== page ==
Sun Care Science From Hada Labo Tokyo

Friday 22nd Jul 2022 |

A reckless approach to sun care is putting huge numbers of Brits at risk of skin damage, premature ageing and melanoma, new research reveals.

Nine out of ten women admit they have under-estimated the strength of UK sunshine. Four out of five have suffered a bout of sunburn as a result and more than a third (38%) have sustained multiple episodes of sunburn — which dramatically increases the risk of skin cancer.

However, what really alarms experts is that the new research — conducted for the Japanese skincare specialists and the brains behind the next generation new sun-care innovation – Hada Labo Tokyo[1] — shows that two-thirds (65%) suffered sunburn despite having applied a sunscreen.

GP and TV medic, Dr Hilary Jones notes: “This is a very important take-home message, we not only underestimate the power of the sun when we’re at home, we also underestimate what is needed to protect against sunburn.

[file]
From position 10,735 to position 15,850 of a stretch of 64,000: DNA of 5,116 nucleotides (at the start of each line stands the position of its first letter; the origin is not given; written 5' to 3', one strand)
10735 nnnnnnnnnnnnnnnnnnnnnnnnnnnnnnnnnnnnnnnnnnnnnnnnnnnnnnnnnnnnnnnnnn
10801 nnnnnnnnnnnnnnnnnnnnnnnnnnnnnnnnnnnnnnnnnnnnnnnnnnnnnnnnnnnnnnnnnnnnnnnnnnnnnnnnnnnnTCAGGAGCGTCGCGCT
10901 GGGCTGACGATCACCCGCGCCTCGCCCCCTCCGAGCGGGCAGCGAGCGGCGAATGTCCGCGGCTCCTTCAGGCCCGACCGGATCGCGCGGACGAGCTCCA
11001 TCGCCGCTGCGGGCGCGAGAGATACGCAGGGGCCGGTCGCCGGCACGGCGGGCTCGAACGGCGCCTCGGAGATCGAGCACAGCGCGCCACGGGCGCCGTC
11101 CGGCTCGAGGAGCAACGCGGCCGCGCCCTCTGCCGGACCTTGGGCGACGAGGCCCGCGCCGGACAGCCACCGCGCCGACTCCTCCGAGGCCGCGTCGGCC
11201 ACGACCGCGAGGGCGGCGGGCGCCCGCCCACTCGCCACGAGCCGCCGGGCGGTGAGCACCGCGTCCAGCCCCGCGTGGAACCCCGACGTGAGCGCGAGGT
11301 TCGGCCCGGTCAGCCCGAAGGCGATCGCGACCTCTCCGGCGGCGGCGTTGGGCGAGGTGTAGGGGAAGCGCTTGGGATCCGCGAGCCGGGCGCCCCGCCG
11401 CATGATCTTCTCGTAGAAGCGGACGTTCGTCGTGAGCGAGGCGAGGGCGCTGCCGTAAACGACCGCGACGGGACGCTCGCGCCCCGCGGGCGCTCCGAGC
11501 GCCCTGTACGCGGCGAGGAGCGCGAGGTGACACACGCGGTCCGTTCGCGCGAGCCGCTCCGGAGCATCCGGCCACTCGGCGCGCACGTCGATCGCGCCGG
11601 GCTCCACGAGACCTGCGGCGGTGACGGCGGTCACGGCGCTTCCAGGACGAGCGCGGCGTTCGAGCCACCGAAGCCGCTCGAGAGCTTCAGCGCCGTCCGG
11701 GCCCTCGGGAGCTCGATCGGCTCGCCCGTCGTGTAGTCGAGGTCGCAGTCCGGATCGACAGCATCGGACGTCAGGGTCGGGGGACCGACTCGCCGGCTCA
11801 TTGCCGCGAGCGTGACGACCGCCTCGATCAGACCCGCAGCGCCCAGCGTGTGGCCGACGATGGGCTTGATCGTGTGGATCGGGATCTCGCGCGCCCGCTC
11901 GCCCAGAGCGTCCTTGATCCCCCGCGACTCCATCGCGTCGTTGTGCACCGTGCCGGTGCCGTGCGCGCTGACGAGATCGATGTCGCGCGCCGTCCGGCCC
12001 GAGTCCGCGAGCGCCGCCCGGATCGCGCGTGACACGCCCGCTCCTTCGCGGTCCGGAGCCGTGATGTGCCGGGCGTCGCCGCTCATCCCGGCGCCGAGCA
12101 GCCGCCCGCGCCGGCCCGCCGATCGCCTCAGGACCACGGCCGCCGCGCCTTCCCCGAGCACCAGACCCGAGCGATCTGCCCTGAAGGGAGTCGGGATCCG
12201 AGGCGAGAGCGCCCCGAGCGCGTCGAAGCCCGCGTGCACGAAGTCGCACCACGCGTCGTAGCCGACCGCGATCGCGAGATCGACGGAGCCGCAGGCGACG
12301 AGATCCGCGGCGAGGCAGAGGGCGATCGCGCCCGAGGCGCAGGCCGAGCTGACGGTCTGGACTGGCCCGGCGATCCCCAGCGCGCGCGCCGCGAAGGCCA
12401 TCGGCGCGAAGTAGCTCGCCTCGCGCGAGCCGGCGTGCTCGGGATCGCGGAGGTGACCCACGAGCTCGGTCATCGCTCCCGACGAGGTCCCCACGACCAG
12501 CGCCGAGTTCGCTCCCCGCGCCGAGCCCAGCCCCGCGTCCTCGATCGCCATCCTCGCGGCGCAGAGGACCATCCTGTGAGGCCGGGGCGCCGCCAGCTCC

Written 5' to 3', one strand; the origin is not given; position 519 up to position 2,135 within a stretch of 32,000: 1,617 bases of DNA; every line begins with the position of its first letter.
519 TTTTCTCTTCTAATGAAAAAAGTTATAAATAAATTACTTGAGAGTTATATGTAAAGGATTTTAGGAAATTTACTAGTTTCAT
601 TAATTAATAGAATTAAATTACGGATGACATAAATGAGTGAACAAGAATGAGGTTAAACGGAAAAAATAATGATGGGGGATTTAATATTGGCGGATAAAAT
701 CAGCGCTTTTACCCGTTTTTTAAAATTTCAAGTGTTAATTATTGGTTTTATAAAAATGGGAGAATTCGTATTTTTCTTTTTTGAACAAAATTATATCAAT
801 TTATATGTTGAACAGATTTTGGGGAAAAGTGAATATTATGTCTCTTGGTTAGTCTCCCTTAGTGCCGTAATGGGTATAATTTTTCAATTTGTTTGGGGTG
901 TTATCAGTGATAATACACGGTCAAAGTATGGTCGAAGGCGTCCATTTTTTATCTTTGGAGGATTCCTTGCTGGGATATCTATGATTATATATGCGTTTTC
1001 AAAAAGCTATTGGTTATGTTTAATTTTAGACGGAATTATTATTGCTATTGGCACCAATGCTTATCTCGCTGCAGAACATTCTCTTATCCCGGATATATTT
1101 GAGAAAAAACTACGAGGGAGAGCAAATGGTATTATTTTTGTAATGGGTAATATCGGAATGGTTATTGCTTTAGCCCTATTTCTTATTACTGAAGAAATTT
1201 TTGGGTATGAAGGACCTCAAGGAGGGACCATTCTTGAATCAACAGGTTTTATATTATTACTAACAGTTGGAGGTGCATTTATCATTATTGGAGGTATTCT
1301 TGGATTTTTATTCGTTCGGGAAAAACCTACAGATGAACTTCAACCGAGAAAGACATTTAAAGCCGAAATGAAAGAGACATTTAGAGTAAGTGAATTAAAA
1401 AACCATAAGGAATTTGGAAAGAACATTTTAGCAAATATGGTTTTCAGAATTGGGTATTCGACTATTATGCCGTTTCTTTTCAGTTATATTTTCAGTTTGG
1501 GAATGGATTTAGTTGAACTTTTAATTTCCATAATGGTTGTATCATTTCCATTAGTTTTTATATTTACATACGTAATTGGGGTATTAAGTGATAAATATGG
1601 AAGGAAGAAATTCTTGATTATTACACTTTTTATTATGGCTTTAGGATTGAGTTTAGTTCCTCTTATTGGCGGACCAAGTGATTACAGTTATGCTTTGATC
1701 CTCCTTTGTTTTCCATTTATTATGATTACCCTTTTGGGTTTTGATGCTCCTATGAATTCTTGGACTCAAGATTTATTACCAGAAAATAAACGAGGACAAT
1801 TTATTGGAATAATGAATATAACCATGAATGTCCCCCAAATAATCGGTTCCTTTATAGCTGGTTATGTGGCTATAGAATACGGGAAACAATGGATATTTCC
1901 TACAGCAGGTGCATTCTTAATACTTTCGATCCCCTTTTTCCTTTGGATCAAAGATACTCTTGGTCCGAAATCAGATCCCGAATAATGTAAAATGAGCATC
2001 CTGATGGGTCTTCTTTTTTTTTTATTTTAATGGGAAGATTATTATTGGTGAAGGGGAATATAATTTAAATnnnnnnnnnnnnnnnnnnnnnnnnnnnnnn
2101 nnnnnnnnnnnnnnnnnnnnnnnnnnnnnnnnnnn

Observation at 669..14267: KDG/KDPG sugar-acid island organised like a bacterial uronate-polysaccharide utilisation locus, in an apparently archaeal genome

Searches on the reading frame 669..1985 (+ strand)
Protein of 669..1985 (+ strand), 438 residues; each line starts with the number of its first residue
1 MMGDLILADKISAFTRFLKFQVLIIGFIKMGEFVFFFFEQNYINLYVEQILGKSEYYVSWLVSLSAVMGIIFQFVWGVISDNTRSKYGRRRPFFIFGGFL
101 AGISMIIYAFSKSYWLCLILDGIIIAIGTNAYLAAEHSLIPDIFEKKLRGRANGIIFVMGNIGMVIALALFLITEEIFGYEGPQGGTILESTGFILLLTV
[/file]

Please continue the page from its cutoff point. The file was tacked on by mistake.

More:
“Everyone knows the risks of sun damage. There are almost 17,000 new cases of melanoma skin cancer and around 2,300 preventable deaths every year,[2] and those numbers are rising steadily.[3]

Millions of pounds are spent on awareness campaigns, yet there continues to be a potentially lethal gap between awareness and actions.”

High-risk habits

The new Hada Labo Tokyo real-world research highlights the dangerous extent of women’s high-risk habits:

  • Only a third (34%) of those surveyed use a sunscreen every day.
  • Almost half (47%) took fewer precautions against sunburn at home than when they’re away.
  • On high-risk sunny days, 47% use only one application of sunscreen.
  • 36% only use sunscreen when it’s hot
  • 10% of women never use a sunscreen in the UK

A number of factors are driving this:

  • On average, we miss 10% of our face when applying sunscreen.[4]